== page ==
ARCTIC RIVER OVERFLOOD MAPPING USING REMOTE SENSING TECHNIQUES
Clients: U.S. Department of the Interior, Bureau of Ocean Energy Management, Regulation, and Enforcement (BOEMRE)
Each spring, snow melt and the break-up of river ice cause fresh water to arrive at the Arctic coast prior to the break-up of the nearshore sea ice. If the sea ice is frozen to the bottom, as typically occurs to depths approaching 2 m, the "bottomfast ice" forms a dam that causes the river discharge to flow on top of the sea ice. The overflow, which can exceed a depth of 1 m, spreads offshore until it drains through holes and cracks in the ice sheet. This brief but energetic phenomenon constitutes a potential hazard to offshore oil and gas development in that it can impede access to facilities, disperse contaminants, and expose buried subsea pipelines through the phenomenon known as "strudel scouring".
In 2007, a study team led by Coastal Frontiers and DF Dickins Associates was selected by the Minerals Management Service (now BOEMRE) to investigate river overflood in the Alaskan Beaufort Sea.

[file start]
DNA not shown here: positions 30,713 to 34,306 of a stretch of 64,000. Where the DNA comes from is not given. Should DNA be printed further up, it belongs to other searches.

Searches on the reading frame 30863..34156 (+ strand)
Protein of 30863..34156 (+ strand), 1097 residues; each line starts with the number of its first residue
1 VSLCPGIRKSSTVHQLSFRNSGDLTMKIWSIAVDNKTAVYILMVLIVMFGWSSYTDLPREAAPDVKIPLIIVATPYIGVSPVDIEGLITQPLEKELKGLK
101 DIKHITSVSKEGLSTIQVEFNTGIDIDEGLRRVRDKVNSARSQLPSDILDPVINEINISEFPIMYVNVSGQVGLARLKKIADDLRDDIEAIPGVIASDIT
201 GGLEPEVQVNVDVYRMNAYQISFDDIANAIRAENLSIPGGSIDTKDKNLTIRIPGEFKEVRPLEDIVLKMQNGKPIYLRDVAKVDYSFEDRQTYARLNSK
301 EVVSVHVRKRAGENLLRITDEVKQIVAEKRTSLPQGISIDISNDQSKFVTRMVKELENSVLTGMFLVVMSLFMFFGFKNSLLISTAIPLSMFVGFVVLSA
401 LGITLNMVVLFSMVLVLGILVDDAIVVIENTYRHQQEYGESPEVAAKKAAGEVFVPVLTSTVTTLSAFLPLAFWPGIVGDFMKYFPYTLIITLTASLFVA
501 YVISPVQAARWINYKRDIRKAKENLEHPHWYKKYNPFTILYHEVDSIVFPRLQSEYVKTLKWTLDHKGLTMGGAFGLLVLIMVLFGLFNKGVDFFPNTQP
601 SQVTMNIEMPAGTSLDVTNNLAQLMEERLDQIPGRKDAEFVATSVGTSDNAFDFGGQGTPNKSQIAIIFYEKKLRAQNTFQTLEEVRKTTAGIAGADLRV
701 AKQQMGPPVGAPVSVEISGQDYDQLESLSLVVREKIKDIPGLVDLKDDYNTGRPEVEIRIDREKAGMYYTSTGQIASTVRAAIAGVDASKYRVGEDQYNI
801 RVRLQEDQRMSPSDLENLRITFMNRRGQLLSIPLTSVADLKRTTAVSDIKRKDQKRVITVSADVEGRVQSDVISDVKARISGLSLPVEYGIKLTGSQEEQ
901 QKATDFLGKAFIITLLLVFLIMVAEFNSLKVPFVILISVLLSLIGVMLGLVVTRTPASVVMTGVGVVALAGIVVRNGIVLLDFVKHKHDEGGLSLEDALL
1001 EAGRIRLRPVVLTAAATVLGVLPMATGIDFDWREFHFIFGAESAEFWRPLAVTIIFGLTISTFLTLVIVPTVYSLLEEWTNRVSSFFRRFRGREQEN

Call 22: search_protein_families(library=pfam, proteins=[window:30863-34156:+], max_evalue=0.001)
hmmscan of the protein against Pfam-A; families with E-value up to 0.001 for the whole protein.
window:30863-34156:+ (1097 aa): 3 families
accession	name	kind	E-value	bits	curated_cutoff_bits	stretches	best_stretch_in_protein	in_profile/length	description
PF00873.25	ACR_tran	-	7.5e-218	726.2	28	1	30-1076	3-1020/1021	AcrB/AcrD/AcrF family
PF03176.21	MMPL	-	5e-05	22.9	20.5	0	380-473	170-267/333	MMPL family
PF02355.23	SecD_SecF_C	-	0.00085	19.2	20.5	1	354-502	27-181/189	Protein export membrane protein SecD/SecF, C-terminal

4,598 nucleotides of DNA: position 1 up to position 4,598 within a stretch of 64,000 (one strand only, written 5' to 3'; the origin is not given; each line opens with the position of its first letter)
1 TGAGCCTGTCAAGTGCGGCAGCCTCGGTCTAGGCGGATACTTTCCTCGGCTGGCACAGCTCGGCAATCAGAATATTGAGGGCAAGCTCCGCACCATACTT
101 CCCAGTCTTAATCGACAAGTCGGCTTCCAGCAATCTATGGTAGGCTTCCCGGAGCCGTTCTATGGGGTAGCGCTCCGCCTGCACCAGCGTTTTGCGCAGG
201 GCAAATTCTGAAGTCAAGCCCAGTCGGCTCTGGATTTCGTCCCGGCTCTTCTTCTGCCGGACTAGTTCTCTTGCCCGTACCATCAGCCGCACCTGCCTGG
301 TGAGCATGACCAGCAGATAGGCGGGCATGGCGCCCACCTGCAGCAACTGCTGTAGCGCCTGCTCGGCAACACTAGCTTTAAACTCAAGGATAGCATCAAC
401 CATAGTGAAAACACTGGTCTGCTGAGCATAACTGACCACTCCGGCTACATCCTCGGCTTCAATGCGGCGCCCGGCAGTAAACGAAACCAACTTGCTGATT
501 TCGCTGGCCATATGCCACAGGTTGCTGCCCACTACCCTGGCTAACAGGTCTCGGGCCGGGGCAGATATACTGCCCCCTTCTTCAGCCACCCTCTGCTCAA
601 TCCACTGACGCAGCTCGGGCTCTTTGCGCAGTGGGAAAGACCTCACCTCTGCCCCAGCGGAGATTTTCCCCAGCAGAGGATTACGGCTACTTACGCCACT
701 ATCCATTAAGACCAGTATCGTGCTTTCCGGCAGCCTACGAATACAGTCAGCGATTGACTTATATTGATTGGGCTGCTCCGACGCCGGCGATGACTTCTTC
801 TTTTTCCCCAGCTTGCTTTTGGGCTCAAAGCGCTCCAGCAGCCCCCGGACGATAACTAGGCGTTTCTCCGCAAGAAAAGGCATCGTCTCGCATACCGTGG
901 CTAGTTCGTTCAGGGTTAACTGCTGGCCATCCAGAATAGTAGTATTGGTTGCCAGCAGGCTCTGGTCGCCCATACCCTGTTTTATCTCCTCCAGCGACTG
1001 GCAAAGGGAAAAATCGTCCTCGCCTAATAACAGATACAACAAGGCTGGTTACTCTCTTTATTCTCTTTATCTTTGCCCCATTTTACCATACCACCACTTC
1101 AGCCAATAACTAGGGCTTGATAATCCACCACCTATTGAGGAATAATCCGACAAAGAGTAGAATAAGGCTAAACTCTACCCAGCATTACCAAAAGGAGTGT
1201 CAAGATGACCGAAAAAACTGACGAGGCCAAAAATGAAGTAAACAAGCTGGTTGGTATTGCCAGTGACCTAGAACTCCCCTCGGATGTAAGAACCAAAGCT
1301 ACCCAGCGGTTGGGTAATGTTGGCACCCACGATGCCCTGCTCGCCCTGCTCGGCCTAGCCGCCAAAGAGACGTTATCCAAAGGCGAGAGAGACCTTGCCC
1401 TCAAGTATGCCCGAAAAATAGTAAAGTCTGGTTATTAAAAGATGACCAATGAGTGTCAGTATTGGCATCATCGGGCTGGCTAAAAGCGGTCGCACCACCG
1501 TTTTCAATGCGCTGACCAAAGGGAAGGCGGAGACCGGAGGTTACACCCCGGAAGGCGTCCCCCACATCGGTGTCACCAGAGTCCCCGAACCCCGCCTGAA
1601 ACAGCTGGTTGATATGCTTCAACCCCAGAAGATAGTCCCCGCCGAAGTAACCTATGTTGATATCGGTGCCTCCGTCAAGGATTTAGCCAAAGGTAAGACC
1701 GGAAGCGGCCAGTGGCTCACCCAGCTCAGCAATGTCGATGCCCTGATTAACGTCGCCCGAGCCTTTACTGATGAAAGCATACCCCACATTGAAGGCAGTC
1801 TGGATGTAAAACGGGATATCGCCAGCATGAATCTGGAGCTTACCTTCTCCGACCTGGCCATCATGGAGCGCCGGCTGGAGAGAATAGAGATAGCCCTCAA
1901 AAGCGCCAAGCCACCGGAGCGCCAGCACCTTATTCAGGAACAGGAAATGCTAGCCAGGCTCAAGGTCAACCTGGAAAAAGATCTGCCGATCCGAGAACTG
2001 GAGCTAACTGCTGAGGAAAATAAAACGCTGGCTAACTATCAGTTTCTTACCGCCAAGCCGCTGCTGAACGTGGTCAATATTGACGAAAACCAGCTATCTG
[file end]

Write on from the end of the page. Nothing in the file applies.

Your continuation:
Map the annual river overflood boundaries from 1995 through 2007 using satellite imagery and helicopter-based survey data
Assess and compare the utility of imagery from alternative satellite platforms, including those that use the visible spectrum (Landsat 7, SPOT, and MODIS) and those that use SAR (ERS-2 and RADARSAT)
Investigate the environmental factors that govern river overflood
Assess the hazards associated with overflood (primarily strudel scouring)
Compile a database containing approximately 2,000 strudel drainage features and 1,000 strudel scours documented by 19 industry-sponsored studies
Incorporate the overflood and strudel data into a GIS database
Based on an assessment of strudel scour frequency and severity, the river overflood areas were segregated into Primary, Secondary, and Tertiary zones according to water depth. The three zones can be used to assess the relative risks associated with prospective pipeline routes.